Monks come in two kinds, the cenobites and the eremites or hermits. The cenobites live in community whereas the hermits go off on their own. Eremos in Greek means desert, and there are many different motives for moving into the desert either literally or figuratively. There are those whose serious psychological conditions make it impossible for them to function in modern society. Chris Knight is such a one, who, when asked about Thoreau, replied in one word, "dilettante." That's saying something inasmuch as Henry David was one monkish and solitary dude even when he wasn't hanging out at Walden Pond. Somewhere in his fascinating journal he writes, "I have no walks to throw away on company."
Others of a monkish bent are wholly sane, unlike Knight, so sane in fact that they perceive and reject the less-than-sane hustle of Big City life. Some are motivated religiously, some philosophically, and some share both motivations. I have always held that a sane religiosity has to be deeply philosophical and vice versa. I think most of the Desert Fathers would agree. Athens and Jerusalem need each other for complementation and mutual correction. Some of the monkish are members of monastic religious orders, some attach themselves as oblates to such orders, and some go it alone. Call the latter the Maverick Variation.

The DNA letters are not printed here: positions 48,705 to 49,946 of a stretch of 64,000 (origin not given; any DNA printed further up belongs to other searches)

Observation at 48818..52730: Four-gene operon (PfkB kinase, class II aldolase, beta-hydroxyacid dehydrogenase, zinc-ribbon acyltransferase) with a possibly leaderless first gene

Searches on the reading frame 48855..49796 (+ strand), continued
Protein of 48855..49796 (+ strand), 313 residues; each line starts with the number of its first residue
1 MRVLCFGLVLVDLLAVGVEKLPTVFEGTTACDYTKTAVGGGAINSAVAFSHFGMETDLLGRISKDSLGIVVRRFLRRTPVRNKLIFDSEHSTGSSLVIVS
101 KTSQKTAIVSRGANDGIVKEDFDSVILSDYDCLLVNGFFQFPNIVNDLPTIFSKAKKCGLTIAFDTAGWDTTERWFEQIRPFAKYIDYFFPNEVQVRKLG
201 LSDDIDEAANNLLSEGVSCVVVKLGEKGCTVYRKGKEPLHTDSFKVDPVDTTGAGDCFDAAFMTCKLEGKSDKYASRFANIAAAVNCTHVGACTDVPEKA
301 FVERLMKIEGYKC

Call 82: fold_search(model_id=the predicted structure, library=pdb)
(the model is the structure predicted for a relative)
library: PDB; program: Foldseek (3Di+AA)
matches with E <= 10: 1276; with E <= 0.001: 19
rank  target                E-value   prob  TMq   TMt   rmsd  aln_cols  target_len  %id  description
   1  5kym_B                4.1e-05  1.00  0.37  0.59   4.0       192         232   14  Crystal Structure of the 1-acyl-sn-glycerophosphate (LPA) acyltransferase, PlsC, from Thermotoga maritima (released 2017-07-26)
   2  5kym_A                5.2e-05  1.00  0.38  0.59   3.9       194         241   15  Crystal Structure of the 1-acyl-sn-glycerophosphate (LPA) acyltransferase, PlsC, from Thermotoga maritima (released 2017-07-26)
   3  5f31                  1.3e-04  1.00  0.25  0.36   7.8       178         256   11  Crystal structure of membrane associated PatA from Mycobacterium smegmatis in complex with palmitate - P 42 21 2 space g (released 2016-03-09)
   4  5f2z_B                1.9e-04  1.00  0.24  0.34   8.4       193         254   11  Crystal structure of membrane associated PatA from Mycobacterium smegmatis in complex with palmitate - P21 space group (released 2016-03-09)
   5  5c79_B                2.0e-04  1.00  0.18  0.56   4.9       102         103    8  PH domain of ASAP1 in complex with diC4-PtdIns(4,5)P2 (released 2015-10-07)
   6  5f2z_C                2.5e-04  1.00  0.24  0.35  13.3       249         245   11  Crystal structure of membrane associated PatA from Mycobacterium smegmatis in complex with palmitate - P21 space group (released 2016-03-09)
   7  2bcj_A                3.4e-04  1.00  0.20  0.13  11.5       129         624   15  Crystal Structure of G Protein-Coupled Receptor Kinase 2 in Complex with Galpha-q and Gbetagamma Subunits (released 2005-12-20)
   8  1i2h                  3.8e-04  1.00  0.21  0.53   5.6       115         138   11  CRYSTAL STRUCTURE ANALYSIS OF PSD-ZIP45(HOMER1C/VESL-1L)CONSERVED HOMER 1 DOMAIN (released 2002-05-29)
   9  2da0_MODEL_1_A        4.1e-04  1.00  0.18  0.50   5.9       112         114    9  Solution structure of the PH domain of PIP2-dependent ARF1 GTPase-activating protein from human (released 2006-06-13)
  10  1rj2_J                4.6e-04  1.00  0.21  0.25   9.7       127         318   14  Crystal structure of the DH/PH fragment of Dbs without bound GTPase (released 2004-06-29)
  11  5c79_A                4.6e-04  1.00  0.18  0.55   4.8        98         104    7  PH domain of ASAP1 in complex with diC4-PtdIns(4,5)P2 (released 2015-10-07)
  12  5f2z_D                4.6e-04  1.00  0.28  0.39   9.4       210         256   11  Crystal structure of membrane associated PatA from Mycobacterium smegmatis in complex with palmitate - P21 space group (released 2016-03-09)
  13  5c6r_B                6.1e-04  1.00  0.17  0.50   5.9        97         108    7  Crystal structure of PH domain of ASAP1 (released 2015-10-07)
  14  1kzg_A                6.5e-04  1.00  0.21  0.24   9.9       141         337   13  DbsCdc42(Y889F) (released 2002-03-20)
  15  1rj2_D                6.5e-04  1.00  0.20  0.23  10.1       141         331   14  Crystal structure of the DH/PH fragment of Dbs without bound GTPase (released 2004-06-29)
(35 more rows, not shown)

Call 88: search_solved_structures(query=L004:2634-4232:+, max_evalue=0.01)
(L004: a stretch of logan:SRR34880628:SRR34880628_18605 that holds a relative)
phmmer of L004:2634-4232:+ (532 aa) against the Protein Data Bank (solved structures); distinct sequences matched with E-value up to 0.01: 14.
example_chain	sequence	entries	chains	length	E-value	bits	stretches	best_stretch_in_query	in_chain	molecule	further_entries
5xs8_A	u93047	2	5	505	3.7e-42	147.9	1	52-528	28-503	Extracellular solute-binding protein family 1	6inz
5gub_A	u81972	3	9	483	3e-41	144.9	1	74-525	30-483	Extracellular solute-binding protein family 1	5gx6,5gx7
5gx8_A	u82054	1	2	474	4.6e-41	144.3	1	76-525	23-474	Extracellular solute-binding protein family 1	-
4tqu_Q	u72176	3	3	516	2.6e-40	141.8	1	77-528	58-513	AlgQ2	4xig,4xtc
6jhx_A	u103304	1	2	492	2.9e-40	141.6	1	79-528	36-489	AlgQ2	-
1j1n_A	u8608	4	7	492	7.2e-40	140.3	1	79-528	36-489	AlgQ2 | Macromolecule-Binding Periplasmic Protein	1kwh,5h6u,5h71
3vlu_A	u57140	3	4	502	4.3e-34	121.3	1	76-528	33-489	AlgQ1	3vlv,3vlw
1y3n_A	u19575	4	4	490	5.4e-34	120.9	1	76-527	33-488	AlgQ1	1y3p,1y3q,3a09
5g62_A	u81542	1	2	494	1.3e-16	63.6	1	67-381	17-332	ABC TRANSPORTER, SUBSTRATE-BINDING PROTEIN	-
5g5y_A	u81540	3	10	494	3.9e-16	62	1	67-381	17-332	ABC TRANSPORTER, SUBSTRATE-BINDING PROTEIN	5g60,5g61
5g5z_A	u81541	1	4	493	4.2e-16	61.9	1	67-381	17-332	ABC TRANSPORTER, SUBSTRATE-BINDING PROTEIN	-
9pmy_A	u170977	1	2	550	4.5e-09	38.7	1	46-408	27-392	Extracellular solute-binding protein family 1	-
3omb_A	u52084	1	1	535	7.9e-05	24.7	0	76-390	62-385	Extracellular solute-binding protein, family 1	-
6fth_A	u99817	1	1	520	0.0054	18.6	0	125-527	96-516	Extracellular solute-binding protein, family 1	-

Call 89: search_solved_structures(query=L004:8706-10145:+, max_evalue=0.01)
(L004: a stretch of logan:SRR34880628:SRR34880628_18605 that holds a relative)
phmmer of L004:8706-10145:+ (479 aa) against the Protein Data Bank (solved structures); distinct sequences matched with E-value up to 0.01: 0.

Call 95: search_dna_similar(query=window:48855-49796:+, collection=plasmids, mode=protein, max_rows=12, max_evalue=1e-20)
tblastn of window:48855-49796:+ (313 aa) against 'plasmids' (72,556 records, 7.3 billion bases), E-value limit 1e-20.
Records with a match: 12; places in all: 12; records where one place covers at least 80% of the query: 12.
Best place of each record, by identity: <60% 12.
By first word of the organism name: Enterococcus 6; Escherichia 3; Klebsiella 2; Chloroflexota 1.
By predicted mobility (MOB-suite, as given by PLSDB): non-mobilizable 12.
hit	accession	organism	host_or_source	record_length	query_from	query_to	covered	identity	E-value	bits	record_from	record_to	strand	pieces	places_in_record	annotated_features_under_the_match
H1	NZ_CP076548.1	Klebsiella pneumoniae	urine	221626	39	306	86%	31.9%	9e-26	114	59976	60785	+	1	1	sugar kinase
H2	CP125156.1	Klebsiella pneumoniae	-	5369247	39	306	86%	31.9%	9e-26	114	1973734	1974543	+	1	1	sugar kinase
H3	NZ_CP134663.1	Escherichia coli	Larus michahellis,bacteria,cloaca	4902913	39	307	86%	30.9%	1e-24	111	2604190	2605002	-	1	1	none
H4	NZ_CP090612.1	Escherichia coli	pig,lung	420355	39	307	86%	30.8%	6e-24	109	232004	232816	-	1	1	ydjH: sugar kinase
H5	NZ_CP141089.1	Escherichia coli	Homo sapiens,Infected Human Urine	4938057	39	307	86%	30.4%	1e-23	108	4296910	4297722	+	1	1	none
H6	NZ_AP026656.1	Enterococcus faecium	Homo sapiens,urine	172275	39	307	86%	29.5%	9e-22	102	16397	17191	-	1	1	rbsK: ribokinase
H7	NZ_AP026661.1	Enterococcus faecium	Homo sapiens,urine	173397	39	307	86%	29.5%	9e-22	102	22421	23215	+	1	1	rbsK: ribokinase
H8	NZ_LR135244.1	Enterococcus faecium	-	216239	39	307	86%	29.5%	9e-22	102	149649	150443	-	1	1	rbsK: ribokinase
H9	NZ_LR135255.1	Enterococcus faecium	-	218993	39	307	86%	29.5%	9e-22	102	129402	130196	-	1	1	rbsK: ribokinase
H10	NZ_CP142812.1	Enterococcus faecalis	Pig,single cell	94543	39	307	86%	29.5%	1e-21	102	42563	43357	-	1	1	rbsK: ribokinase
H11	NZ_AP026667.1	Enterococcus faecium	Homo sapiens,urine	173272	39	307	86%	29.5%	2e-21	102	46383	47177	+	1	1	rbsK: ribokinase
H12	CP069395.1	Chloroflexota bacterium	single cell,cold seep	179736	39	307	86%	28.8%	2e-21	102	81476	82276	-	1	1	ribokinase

And of course there are degrees of withdrawal from society and its illusions. I have been called a recluse, but on most days I engage in a bit of socializing usually early in the morning in the weight room or at the pool or spa where a certain amount of banter & bullshit is de rigueur. I thereby satisfy my exiguous social needs for the rest of the day. Other mornings, sick of such idle talk and the corrrosive effect it can have on one's seriousness and spiritual focus, I head for the hills to traipse alone with my thoughts as company. But I am not as severe as old Henry David: I will share my walk with you and show you some trails if you are serious, fit, and don't talk too much.
I am a Myers-Briggs INTP introvert. Must one be an introvert to be a hermit? No. The most interesting hermit I know is an extrovert who in his younger days was a BMOC, excellent at sports, successful at 'the chase,' who ended up on Wall Street, became very wealthy, indulged his every appetite, but then had a series of profound religious experiences that inspired him to sell all he owned and follow Christ, first into a cenobium, then into a hermitage.
A tip of the hat and a Merry Christmas to Karl White of London for sending me to this Guardian piece which profiles some contemporary monkish specimens.